It was just two months ago that Toby Rand took the stage on the season finale of the hit CBS show "Rock Star: Supernova."
At stake for the 28-year-old Australian was a chance to front a new band composed of drummer Tommy Lee (Mtley CrÃ¼e), bassist Jason Newsted (Metallica) and guitarist Gilby Clarke (Guns N' Roses).
While Rand eventually lost to Canadian Lukas Rossi, his stout voice and whirlwind stage presence already had made an impression on an international audience of millions. Now the Melbourne native is putting the finishing touches on an album with his longtime hometown band, Juke Kartel, which is enjoying its first tour of the states.
"A lot of the world forgets about Australia," Rand says from a tour stop in Salt Lake City. "Only two or three bands will break in America every three years - we've got Wolfmother and Jet. In Australia you get forgotten a lot, and I wanted to take our music to a bit broader scale. Doing a show like this, it paid off beautifully. Now the work starts."
Q: Were you relieved in any respect by not getting the Supernova gig?
A: Yes, because I knew that the only thing I could do from then on was what I wanted to do. I didn't have to be on anybody else's schedule. I knew I was going to be singing my songs and touring with my band. I wouldn't have to be pushed or pulled or molded. That being said, there's always the thing of not playing in the band with Tommy Lee. For me, he was my draw card. He was the guy I wanted to spend time with.
Q: How did the other guys in Juke Cartel feel about your involvement in the show? Were they nervous you were going to ditch them?
A: Yes. We speak about it quite often. ... They always go, "When you joined the show, we thought you wanted to leave and join another band." But I never thought I'd make it to the show. I didn't think I'd make it to the top 20 (contestants) in Australia. But as things started getting better and better, they started getting more nervous.
Q: What was the best advice you received from anybody on the judges panel?
A: I don't know if it was advice, but I learned to be myself. At the start of the show I was a bit overwhelmed. It's not every day where you're supposed to sing rock songs in front of 18 cameras and a studio audience that has been told to clap at a certain time. It's not very rock and roll to me. Rock is to have half a dozen beers then play to a dirty pub with 100 people. But for me it was just getting into a comfort zone, and that's what took me far: just being myself.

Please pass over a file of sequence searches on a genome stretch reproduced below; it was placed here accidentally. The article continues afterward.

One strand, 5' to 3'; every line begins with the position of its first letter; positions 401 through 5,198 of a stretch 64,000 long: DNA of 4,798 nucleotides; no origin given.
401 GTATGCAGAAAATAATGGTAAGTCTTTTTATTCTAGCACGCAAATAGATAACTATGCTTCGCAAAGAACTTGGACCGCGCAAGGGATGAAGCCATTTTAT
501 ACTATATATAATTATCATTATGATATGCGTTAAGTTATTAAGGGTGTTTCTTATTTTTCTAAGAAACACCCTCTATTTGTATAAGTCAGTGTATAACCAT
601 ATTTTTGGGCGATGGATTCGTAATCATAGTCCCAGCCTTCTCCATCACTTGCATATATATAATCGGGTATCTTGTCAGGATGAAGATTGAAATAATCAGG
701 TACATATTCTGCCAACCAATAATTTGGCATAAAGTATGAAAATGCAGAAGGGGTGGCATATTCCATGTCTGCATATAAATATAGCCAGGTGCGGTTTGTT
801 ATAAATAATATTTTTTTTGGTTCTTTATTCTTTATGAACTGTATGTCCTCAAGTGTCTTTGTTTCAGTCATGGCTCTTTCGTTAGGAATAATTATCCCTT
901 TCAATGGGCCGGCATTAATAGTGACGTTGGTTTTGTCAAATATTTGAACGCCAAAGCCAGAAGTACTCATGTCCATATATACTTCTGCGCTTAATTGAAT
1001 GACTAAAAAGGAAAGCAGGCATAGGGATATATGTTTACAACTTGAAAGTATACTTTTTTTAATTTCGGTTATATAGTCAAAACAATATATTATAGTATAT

Q: Have you kept in contact with anyone from the show?
A: Tommy Lee and Lukas came down to our gig at The Troubadour (in Los Angeles) two nights ago. They partied with us. I'm still in touch with Stormy (Large) - she's a great friend. Magni (Ãsgeirsson), Dilana (Robichaux), Josh (Logan), Chris (Pierson) - all the boys I keep in contact with. Ryan (Star) has gone off and is doing his own thing. It's funny; he's all professional now. He's giving me advice and stuff, and I'm like, "Thanks mate."
Q: Have you ever been to Kansas before?
A: No. But I'm looking forward to it. "There's no place like home," right? I've spoken to a few people on the phone, and their accents are really cool. There's going to be a few communication breakdowns when I get there, that's for sure.
Q: What do you miss most about Australia when you're on tour in the states?
A: Just being away from the beaches. I grew up surfing. I've always lived within 500 meters of the beach. And I miss the relaxed vibe of Australia. Living in L.A. for the last six months, it's a lot more high-energy. People are a lot more "go, go, have to get it done." And I miss the fact of people being real. There are people who want to get their claws in you and use you for the wrong reason.
Q: When you're not playing music, what's your day job?
A: I was working for a carpet company. I used to get measurements from like hotels of what they needed, roll it up, put it on the back of a truck and deliver it to them. It was an awesome job - that's being sarcastic. I used to get up at about 3:30 a.m. and get there for a 4:30 start and say to myself, "Hmm, I think I might join a reality TV show. (laughs)"
Q: Would you have been a better fit on the first "Rock Star" season with INXS than with Supernova?
A: That's interesting. I don't know. I probably would have been uncomfortable being in INXS. And I thought (winner J.D. Fortune's) voice really suits Michael Hutchence's voice."
Q: What's your ultimate goal for Juke Kartel?
A: The ultimate goal is to get this record finished - I've got six more tracks to complete; get that out in stores; sell well; keep on touring; create a name for ourselves without "Juke Kartel with Toby Rand" - just make it Juke Kartel. And be able to keep writing albums and have longevity in a music career. It sounds like a good plan, and it all starts at The Bottleneck in Kansas.